In yet another instance where bigger is believed to be better inthe deregulated energy marketplace, Boston Edison parent BEC Energyand Cambridge, MA-based gas and power holding company CommonwealthEnergy System plan to merge in a cash and stock deal. Thetransaction also represents the acquisition of gas assets byelectric BEC.

The new company will be an exempt public utility holding companyand the parent of Boston Edison Co. and Commonwealth Electric Co.,Cambridge Electric Light Co., Canal Electric Co., Commonwealth GasCo., and the unregulated affiliates of BEC Energy and COM/Energy.The corporate headquarters will be in Boston.

“One of the reasons that Boston Edison was interested in mergingwith us was because of our gas business,” said Commonwealth Energyspokesman Peter Dimond. “Having the ability to meet customer needsfor both gas and electricity is something that we’ve foundimportant and believe that Boston Edison has found important aswell. There are quite a few areas that Boston Edison serves withelectricity that are also served by Com/Gas.

“A year and a half ago, we merged our gas and electricoperations under one management team. More recently in November weunbundled our bills to carry gas as a commodity in anticipation ofthe state of Massachusetts opening the gas market for residentialconsumers.”

The combined company will have market capitalization of about$4.4 billion ($2.6 billion in equity; $1.7 billion in net debt;$0.1 billion in preferred stock). The $2.6 billion equity value isthe largest of any New England utility. The combined company willserve about 1.3 million customers, including about 1.04 millionelectric customers in 81 communities and 240,000 gas customers in51 communities. The combination is anticipated to be accretive toearnings per share in the first full year following closing.

Boston Edison serves 670,000 customers in Boston and 39 othercities and towns in eastern Massachusetts. Commonwealth’s utilitiesserve 367,000 electric customers in 41 communities, and 237,000 gascustomers in 51 communities, including 12 that are served by sisterelectric utility operations.

“Our goal is to grow to two million customers, enabling us tofurther enhance customer service. The new company allows us tobroaden our customer base, and to capture the savings opportunitiesthat the combined operations can produce,” said BEC Energy CEOThomas J. May. “We will continue to make customer service the toppriority. Our expanded platform will allow the combined company toinvest more effectively in technology and infrastructure which willlead to higher levels of customer service.”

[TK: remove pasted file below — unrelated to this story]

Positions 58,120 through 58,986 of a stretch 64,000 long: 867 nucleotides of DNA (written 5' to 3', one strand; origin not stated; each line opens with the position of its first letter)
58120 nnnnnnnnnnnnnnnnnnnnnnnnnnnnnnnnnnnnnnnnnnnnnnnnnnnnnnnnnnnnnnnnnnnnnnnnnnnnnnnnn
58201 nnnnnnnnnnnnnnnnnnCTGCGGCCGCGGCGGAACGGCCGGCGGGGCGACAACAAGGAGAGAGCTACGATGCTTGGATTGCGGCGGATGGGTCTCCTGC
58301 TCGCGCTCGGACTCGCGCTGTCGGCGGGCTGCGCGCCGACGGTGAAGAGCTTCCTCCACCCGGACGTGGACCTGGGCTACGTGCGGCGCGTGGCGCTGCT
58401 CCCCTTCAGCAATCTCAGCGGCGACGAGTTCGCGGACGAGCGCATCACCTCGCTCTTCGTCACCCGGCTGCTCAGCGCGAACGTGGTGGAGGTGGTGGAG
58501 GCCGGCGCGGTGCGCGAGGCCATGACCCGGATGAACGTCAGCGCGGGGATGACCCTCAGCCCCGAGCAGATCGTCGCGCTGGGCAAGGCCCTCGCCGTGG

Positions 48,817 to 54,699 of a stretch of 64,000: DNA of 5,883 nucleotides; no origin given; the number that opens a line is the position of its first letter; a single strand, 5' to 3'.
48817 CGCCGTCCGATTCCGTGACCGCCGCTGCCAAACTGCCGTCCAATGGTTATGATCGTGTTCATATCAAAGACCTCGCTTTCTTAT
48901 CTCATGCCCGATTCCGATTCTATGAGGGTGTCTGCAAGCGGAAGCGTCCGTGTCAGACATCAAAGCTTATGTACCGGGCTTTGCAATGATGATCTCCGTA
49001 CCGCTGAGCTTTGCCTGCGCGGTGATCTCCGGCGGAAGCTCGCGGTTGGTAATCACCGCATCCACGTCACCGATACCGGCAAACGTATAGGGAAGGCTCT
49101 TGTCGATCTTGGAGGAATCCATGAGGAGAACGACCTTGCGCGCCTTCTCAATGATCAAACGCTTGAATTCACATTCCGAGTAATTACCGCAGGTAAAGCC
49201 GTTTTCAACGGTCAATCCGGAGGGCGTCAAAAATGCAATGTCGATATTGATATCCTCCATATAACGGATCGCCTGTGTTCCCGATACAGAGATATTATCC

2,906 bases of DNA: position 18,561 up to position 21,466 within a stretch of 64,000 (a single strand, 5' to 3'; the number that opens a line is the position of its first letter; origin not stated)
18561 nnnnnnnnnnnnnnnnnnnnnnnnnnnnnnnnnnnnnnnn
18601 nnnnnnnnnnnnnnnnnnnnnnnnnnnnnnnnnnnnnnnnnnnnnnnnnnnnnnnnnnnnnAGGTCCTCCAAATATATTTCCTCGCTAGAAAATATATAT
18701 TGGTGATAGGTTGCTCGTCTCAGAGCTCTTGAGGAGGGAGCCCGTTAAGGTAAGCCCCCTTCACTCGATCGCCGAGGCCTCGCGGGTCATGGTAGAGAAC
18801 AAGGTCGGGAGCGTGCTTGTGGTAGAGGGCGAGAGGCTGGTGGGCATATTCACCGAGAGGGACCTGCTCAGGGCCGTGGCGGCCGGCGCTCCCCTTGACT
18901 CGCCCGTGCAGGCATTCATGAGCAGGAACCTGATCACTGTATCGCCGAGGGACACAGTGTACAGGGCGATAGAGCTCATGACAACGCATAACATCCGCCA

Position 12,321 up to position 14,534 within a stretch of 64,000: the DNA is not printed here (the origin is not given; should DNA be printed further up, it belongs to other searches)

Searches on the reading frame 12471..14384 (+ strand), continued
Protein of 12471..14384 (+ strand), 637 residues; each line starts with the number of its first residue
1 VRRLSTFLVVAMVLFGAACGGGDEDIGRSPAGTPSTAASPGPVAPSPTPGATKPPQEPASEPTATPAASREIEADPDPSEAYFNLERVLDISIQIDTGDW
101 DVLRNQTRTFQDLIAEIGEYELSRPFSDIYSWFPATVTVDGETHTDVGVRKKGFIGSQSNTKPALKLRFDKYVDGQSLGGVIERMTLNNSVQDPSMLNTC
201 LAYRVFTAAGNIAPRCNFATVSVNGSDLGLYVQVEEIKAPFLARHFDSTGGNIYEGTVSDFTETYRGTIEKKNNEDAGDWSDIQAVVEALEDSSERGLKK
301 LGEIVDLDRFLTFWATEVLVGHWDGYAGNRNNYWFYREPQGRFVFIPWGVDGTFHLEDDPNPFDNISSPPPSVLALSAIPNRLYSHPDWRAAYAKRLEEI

“From our perspective, one of the reasons why the merger fitsagain is the commonality of focus as we move forward,” said BECEnergy spokesman Michael Monahan. “Both companies have divested oftheir generation. Now we’re looking at focusing on becoming apremier wires and pipes company.” He noted an unregulatedsubsidiary of BEC is involved in a joint venture with RCN ofPrinceton, NJ, that provides telephone, cable television, andInternet service.

Massachusetts electric restructuring legislation specified a 10%rate reduction that took effect in March. By September, thediscount is supposed to grow to at least 15%. “Obviously, the wayyou provide these rate reductions is to cut your costs and makeyour operations more efficient, basically through economies ofscale,” Monahan said.

BEC, which had $144.6 million of net income in 1997, recentlynegotiated a transition plan with the Massachusetts Department ofTelecommunications and Energy that allows for 100% stranded costrecovery. The company received a 50% premium to book value for itsgenerating assets. In August, BEC sold its 50% share in retailenergy marketer Energy Vision to Williams. Commonwealth Energy had1997 net income of $49.9 million.

Savings related to the merger are expected to be about $500million over a 10-year period from the elimination of duplicationin corporate and administrative programs, greater efficiencies inoperations and business processes, increased purchasingefficiencies and the combination of work forces. Employeereductions are expected to be about 300 positions out of a workforce of 3,900. The new company expects to achieve reductionsthrough a variety of programs which would include hiring freezes,attrition and voluntary separation. All union contracts will remainin effect.

May will become chairman and chief executive officer of the newcompany. Russell D. Wright, president and CEO of COM/Energy, willbecome president and chief operating officer of the new company andwill serve on the board of directors. Under the terms of theagreement, a new holding company will be created and both BECEnergy and COM/Energy will exchange their shares for a combinationof stock in the holding company and cash. The cash portion of thetransaction is expected to be financed primarily through currentcash balances and internally generated funds. BEC Energystockholders may elect to receive one share of the holdingcompany’s common stock or $44.10 in cash for each BEC Energy sharethey own. The cash price represents a 5% premium to BEC Energy’sclosing stock price on Dec. 4. COM/Energy stockholders may elect toreceive 1.05 shares of the holding company’s common stock or $44.10in cash for each COM/Energy share they own, representing a 17%premium to COM/Energy’s closing price on Dec. 4.

The merger requires shareholder, and state and federalregulatory approval. Since all operations are in Massachusetts, thecompanies anticipate approvals can be obtained by mid-1999.

Commonwealth Energy System is a $1 billion holding company. Itsregulated subsidiaries include Commonwealth Electric, CambridgeElectric Light, Canal Electric, and Commonwealth Gas, togetherserving 600,000 customers in eastern Massachusetts. BEC Energy,through its wholly owned subsidiary Boston Edison Co., provideselectricity to about 670,000 customers

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